[September 17th 2017]
This poem is included in Kipling's collection Sundry Phansies (1881) which he put together in a notebook for Flo Garrard. It was first published in Echoes by Two Writers in Lahore in August 1884. In a copy of Echoes the words 'written at school'. are pencilled in after this poem, signed 'R.K.' (see Yeats, p. 15) The poem is listed in ORG as No 69.
The poem is collected in:
A lyrical description of a cold dawn on the beach where two lovers meet as the boats head for the fishing-grounds.The tryst is a success, woe is past and done with, wrong redressd and there is new hope. In the various collected editions, Kipling gives it a subheading of 'Drawing-room Song', suggesting that it is an entertainment, designed to be recited to an audience, like a music-hall song, though ihis was not its original purpose.
Kipling clearly found the dawn, between darkness and light, a magical time: see "The Dawn Wind". He also found beaches, where the land meets the sea, haunting and evocative places. See "Commonplaces", Quaeritur", the first chapter of The Light that Failed, and "Baa Baa Black Sheep":
They climbed another dune, and came upon the great grey sea at low tide. Hundreds of crabs were scuttling about the beach, but there was no trace of Papa and Mamma, not even of a ship upon the waters—nothing but sand and mud for miles and miles.
Kipling and Florence Garrard
As a schoolboy of fourteen Rudyard fell in love with the beautiful Flo Garrard, who was an art student, a year older than he, who had already befriended his sister 'Trix'. Though they corresponded, his feelings do not seem to have been reciprocated. .In 1881 and 1882 he sent her many poems, including this one, which suggests optimistically that differences between lovers can be resolved; when in October 1882 he sailed to India to work as a journalist, he seems to have felt he was still engaged to her.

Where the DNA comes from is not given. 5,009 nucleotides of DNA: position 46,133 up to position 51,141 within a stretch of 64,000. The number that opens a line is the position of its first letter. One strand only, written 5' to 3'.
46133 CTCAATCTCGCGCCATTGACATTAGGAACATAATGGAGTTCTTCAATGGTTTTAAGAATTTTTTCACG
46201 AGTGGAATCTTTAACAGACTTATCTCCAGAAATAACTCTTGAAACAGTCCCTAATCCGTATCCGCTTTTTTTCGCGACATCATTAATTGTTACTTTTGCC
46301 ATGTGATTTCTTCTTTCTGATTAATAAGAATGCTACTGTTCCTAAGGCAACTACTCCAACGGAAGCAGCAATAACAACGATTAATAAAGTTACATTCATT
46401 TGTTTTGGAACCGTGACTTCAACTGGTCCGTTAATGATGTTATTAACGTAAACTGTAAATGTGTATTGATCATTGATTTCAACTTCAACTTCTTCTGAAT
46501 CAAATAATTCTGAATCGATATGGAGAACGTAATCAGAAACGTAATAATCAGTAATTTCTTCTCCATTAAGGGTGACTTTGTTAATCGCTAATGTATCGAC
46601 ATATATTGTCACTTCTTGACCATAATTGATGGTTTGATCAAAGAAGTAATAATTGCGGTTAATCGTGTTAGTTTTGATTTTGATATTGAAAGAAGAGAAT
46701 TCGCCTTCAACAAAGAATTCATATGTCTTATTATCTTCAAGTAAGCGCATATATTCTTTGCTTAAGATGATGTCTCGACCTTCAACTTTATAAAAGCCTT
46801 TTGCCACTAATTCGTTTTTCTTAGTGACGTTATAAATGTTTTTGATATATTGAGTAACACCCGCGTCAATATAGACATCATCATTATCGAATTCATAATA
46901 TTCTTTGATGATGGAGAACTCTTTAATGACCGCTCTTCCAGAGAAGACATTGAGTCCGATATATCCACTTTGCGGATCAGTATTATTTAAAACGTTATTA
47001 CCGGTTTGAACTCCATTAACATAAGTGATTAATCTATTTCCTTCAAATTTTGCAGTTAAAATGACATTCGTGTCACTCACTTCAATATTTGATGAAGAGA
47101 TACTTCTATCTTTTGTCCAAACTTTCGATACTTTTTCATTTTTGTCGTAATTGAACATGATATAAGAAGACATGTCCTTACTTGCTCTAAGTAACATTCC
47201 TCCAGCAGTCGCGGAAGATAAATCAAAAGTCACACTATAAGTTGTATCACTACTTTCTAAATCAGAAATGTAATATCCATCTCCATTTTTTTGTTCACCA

Rudyard's routine work at the Civil and Military Gazette was demanding and unremitting. He was sustained by his home life with his parents, and - from December 1883 - by a happy partnership with his young sister 'Trix' with whom he played word games and other literary inventions, and wrote parodies. Several of these were published in Echoes by Two Writers. This poem was clearly Kipling's own work, dating from three years before. He does not claim it as an 'echo' of any other poet.
Kipling and the music-halls.
The metre of the poem is similar to that of many music-hall songs and recitations, like "The Green Eye of the Yellow God" - written later by J. Milton Hayes - and others, which Kipling so much enjoyed at Gatti's Music Hall. This was just over the road from his rooms in Villiers Street off the Strand, when he was working in London in 1889-91.
Kipling's work seems to have inspired other writers for the halls, whose work then inspired Kipling himself to song which was printed in newspapers all over the English-speaking world, including India. (See Something of Myself, Chapter 3)
See also David Page's notes on "My Great and Only"; an article by Roger Lancelyn Green on the story in KJ 145 for March 1963; "The Village that Voted the Earth was Flat" in A Diversity of Creatures; and "The Prophet and the Country", (Debits & Credits) .
ridge in this context a bank of shingle or sand, or both, some distance from the shore, visible at certain states of the tide.
lanterns probably the coloured lights indicating the activities of the boats as laid down by the International Regulations for the Prevention of Collision at Sea.
©John McGivering and John Radcliffe 2017 All rights reserved